I am using audacity 2.1.3 and am finding the issue around DC offset to be a bit confusing. I have read the manual thoroughly and can’t tell whether or not I should be concerned or not, with my system. I am running Windows 10. When I record LPs or Tapes into Audacity, the result sounds fantastic. Yet, different online postings have suggested ALWAYS use DC offset correction, and others suggest only using DC offset correction if you have a problem with it appearing. The sample shown in the audacity tutorial at:
…does not appear to be happening with my recordings, nor do I have significant sections of the recording where this is happening. Only occasionally, here and there, do I have very small micro-sections (I have to zoom in quite deep to see anything) that appear to have some offset.
Per the document address above, it suggests checking to be sure the DC offset correction of my recording device is enabled, however, when I follow the directions:
Newer Windows PCs may have a DC offset cancellation feature when recording from the built-in sound inputs. To check for or enable this:
Step A: Right-click over the speaker icon in the System Tray > Recording Devices, or click Start > Control Panel > Hardware and Sound > Sound, then the “Recording” tab
Step B: Right-click over empty space, show disabled and disconnected devices, then right-click over each device and enable it
Step C: Right-click or select each device, choose “Properties” then look in the “Enhancements” tab
Step D: If there is no “Enhancements” tab, look in the sound device’s own control panel in “Hardware and Sound”.
…I can’t find any DC offset switch in Steps A through C or D under Control Panel. And actually…Steps A-C and D (by itself) appear to take you to the same window where there is no DC offset switch to check or uncheck.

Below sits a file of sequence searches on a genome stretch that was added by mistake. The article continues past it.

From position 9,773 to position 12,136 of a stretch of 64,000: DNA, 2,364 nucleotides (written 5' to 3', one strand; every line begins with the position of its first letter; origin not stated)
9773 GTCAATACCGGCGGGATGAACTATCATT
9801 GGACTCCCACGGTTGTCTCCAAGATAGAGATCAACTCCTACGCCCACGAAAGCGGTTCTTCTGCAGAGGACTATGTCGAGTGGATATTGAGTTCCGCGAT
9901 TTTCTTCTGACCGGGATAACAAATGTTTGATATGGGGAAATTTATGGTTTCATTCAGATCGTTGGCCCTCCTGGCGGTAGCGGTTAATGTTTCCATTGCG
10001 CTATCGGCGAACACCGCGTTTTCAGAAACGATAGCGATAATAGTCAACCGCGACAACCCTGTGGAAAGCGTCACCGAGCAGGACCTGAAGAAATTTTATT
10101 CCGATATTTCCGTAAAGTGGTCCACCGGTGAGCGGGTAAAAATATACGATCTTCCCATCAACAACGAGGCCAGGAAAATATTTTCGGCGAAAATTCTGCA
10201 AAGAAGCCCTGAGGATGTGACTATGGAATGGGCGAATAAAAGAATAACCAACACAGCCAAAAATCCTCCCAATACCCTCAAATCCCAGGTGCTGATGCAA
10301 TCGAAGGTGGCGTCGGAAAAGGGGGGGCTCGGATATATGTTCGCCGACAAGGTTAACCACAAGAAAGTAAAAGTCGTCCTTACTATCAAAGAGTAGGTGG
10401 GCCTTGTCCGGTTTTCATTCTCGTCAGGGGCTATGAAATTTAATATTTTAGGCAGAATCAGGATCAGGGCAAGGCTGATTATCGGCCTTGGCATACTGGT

Does anyone know how to find this in Windows 10?
Also…should I even be concerned? I like using the ‘Amplify’ effect and my recordings sound fantastic, but should I always be using DC offset first (and NOT normalizing), and then using ‘Amplify’ to boost my tracks to -2db or -1db as I see fit? Is there an advantage to using 'Normalize’s amplify effect vs. the ‘Amplify’ effect by itself after using DC offset? The document below seems to suggest that using ‘Normalizes’ amplitude settings will set each channel to the same level (which is not what I want). Alternatively, the ‘Amplify’ effect description seems to suggest that it will amplify each channel by the same amount, thus preserving any variance in the channels that exists (this is what I want). Am I reading this correctly? Am I getting what I want by using the latter over the former? And if so…in the event that I do need to use the DC offset correction at some point, is there anything wrong with using DC offset correction first, and then amplifying it with the ‘Amplify’ effect rather than the ‘Normalize’ amplification effect?
Input and/or advice on this matter would be greatly appreciated.
Thank you all.